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UPDATED: May 7, 2012 NO.19 MAY 10, 2012
Healing the Land
As concerns grow over soil contamination in urban areas, soil remediation draws attention
By Yin Pumin

CURING THE SOIL: A technician shows treated soil at Minqin Village in Baiyin City, northwest China's Gansu Province, on October 16, 2011 (NIE JIANJIANG)

In 2005, the Shanghai Academy of Environmental Sciences (SAES) established the Shanghai Center for Soil Remediation. Since then, the center has completed more than 20 major projects, including the World Expo Park, as well as several subway stations and residential compounds, which were being built on contaminated soil. More than 400,000 cubic meters of contaminated soil and 20,000 tons of underground water were treated.

The center is working on comprehensive remediation for the Shanghai Disneyland project in the city's Pudong New Area and the Nanda area development project in Baoshan District, which involves 1,000 factories being shut down over the next five years to make room for residential compounds.

"The World Expo project was the first large-scale soil remediation work in China. It showed that we have developed a feasible and effective method of soil remediation," said Li Yun, Director of the Marketing Department of the SAES. She led the team that drafted the standards for evaluating the soil remediation at the World Expo Park.

In this particular zone, where a steel manufacturing factory stood, the soil was largely contaminated by heavy metals and POPs.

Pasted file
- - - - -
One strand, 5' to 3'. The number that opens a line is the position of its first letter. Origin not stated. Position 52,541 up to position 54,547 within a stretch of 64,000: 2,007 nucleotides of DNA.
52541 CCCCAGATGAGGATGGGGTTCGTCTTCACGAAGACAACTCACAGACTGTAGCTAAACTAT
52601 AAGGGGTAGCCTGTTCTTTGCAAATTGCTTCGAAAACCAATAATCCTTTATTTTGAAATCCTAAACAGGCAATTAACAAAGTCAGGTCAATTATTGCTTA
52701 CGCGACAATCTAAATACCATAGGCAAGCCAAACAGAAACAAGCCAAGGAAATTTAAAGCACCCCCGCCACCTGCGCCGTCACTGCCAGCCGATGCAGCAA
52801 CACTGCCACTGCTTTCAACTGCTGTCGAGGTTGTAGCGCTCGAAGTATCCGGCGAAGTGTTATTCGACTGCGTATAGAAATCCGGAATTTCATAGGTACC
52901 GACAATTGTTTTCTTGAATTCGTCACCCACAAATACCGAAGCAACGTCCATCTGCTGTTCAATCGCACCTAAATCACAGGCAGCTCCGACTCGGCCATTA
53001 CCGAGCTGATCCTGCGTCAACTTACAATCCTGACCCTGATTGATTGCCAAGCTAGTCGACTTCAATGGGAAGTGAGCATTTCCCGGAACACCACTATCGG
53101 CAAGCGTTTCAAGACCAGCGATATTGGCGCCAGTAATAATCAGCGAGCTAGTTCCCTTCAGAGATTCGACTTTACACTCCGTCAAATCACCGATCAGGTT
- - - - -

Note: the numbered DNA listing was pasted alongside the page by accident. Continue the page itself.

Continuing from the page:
Li said her team used advanced solidification-stabilization technology to remove the heavy metals from the soil and bio-pile technology to clean POPs. "The remediation proved very successful," Li said.

The standards drafted by Li's team were later submitted to the Ministry of Environmental Protection and officially published as the country's first remediation standards in the Standard of Soil Quality Assessment for Exhibition Sites published in 2007.

Statistics released by hjxf.net showed that more than 20 new land remediation companies were registered in China in 2011.

During an environmental industry forum held on March 20-21 in Beijing, Gao with hjxf.net predicted that the market value of soil remediation in China would be as high as 40 billion yuan ($6.35 billion) by 2015. "The urbanization rate in China is only about 50 percent. Therefore, 40 billion yuan is just a rough estimate," he said.

According to the World Bank report, in China, most soil remediation projects cost more than 100 million yuan ($15.87 million) each.

In 2009, southwest China's Chongqing spent 800 million yuan ($126.98 million) assessing the contamination of 45 lots of land, and the cost of cleaning up the land is expected to exceed 2 billion yuan ($317.38 million).

Last year in Beijing, a massive remediation project cost more than 700 million yuan ($111.11 million), the most that has been spent on single remediation project in China.

Given its breakneck growth, more money is flowing in. At the end of 2011, Sequoia Capital, a U.S. venture capital firm based in California, invested in a Beijing-based environmental remediation company secretly, said the Guangzhou-based Southern Weekend.

On February 21, BCEG Environmental Remediation Co. Ltd., a wholly owned subsidiary of Beijing Construction Engineering Group, announced its bid to go public. The company said on its website that it had undertaken 80 percent of soil remediation projects in China.

Meanwhile, China's heavy demand for soil remediation has also created a lot of work for many research institutes of environmental sciences, which assess pollution levels and work out detoxification programs.

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